Riding on the crest of a wave is familiar territory for Paul Lewis. His latest exploration of Haydn, Beethoven and Brahms, however, saw him diving beneath the surface, seeking new connections between these three great superpowers. On this occasion, Beethoven and Brahms didn’t provide the more expansive pieces in the programme, Lewis choosing instead to concentrate on the succinct nature of their later mature styles, so the meaty centre was left to Haydn. But, in typical Lewis fashion, it was intelligent programming, each piece providing deceptively but equally rich content and complementary stylistic contrasts.

Paul Lewis © Jack Liebeck
Paul Lewis
© Jack Liebeck

Lewis is one of the finest interpreters of Beethoven around, but it is only more recently that he has entered into a detailed exploration of Brahms and Haydn. Combining the three, however, created some meaningful links between them, such as in Beethoven’s 11 Bagatelles, Op.119, which shared the quirky wit of Haydn but looked forward to the romanticism of Brahms. Lewis brought out every twist and turn of these brief but remarkable pieces, showing that, rather than being mere trifles, they had much more richness and variety of content than their dimensions suggested. He opened with care and dignity in Bagatelle no. 1, the longest of the set at just two and a half minutes (the shortest, incidentally, being no. 10, lasting an audacious ten seconds!), while peppering others with charm and cheek. He produced wonderful legato in the Andante movements, and throughout he balanced delicacy with granite force.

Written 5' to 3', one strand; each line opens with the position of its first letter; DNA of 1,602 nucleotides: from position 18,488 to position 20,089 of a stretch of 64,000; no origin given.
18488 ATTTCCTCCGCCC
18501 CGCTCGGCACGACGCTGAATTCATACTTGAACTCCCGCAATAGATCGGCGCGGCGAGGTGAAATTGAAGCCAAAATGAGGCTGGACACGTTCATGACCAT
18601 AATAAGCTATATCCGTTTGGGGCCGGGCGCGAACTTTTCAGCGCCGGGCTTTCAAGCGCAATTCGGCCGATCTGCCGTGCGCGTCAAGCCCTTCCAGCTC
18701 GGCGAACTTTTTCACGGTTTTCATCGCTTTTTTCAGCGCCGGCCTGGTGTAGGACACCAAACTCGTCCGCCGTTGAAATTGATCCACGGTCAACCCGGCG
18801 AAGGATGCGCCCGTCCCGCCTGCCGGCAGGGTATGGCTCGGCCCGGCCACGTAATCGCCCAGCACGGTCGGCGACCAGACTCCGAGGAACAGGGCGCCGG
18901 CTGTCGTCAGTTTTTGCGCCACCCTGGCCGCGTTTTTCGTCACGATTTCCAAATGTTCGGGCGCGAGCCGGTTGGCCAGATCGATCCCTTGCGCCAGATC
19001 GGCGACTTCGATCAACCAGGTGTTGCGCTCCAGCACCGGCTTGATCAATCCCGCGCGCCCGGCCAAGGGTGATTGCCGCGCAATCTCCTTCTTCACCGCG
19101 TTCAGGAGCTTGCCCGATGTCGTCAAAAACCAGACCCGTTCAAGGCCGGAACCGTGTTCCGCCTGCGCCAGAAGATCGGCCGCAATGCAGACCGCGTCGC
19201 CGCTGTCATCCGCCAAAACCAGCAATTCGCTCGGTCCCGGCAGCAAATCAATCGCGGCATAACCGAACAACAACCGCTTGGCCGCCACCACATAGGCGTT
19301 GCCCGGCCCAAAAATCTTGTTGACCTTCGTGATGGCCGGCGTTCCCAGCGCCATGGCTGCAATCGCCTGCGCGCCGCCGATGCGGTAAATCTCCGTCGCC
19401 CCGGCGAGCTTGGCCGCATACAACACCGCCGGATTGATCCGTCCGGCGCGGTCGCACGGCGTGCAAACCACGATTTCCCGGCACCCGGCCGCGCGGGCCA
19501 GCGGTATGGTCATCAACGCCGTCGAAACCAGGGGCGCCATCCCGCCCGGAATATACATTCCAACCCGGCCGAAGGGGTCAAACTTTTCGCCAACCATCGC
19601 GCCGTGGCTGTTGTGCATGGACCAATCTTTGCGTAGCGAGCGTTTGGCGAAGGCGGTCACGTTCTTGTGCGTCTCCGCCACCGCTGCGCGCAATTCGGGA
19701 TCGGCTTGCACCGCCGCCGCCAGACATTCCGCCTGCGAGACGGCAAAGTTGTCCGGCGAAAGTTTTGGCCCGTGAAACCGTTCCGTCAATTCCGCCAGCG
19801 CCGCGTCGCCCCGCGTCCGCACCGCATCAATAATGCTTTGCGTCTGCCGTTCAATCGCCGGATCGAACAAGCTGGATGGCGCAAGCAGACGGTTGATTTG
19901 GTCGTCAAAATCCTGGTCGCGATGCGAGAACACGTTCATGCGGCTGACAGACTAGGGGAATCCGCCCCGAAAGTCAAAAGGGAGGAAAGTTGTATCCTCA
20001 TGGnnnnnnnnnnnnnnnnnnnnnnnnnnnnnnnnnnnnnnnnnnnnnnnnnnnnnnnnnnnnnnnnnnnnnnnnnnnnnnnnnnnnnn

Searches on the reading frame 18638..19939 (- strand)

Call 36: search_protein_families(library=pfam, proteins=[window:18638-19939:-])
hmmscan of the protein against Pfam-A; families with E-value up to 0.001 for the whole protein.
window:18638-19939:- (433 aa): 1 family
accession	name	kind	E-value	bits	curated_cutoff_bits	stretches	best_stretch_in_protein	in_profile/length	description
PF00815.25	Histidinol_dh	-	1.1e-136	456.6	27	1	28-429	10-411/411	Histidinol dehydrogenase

The frivolous Beethoven led neatly into a similarly styled opening to Haydn’s ebullient Piano Sonata in E flat major, Hob XVI/49. Lewis was as intricate and articulate as it was possible to be, with only the slightest hint of the methodical, creating a lovingly shaped slow movement full of affection and longing, and a skittishly light and airy Finale. But the real sell for me was the subtlety of his transitions, using just the right amount of hold between phrases, no over-shaping, and with excellent use of Haydn’s trademark pauses.

After the interval, there was a change of mood with Haydn’s darker, more sombre Piano Sonata in B minor, Hob XVI/32, Lewis capitalising impressively on its curiously Baroque-style precision and poignancy while also foreshadowing the emotional expression of the Romantic era to come. Lewis mixed superbly contrasts of touch, and created wonderful definition of lines through all the figurations, especially in the Allegro moderato. The gentle Menuet was smooth and sensitive, with an unsettlingly restless central episode, followed abruptly by Lewis’ agitated and steely Finale, showing uncompromising dexterity delivered with brilliance at an almost suicidal pace.

Remaining in the key of B minor, Lewis then presented Brahms’ last work for solo piano, his Four Pieces, Op.119. As with Beethoven’s Bagatelles, Lewis focused on the composer’s desire to condense larger-scale narratives into succinct, more intense expressions, with an economy and conciseness that Lewis made quite compelling. A wistfully pensive and harmonically adventurous opening gave a feeling of ambiguous yearning, which became more grounded in the graceful nostalgia and reflection of the second Intermezzo. Lewis wove the rhythmic tricks and uneven phrase lengths of the C major Intermezzo skilfully into a continuously flowing set of waves, leading into a thunderous and triumphant Rhapsody to close the set, but ending under dark ominous clouds.

With his deep concentration, sheer musicality and welcome absence of unshowy gestures, Lewis seems to have this uncanny knack of making you feel that he is letting you into a secret. Based on these performances, which also included a refreshing encore of Schubert’s Allegretto in C minor, D915, these are secrets that simply have to be leaked.

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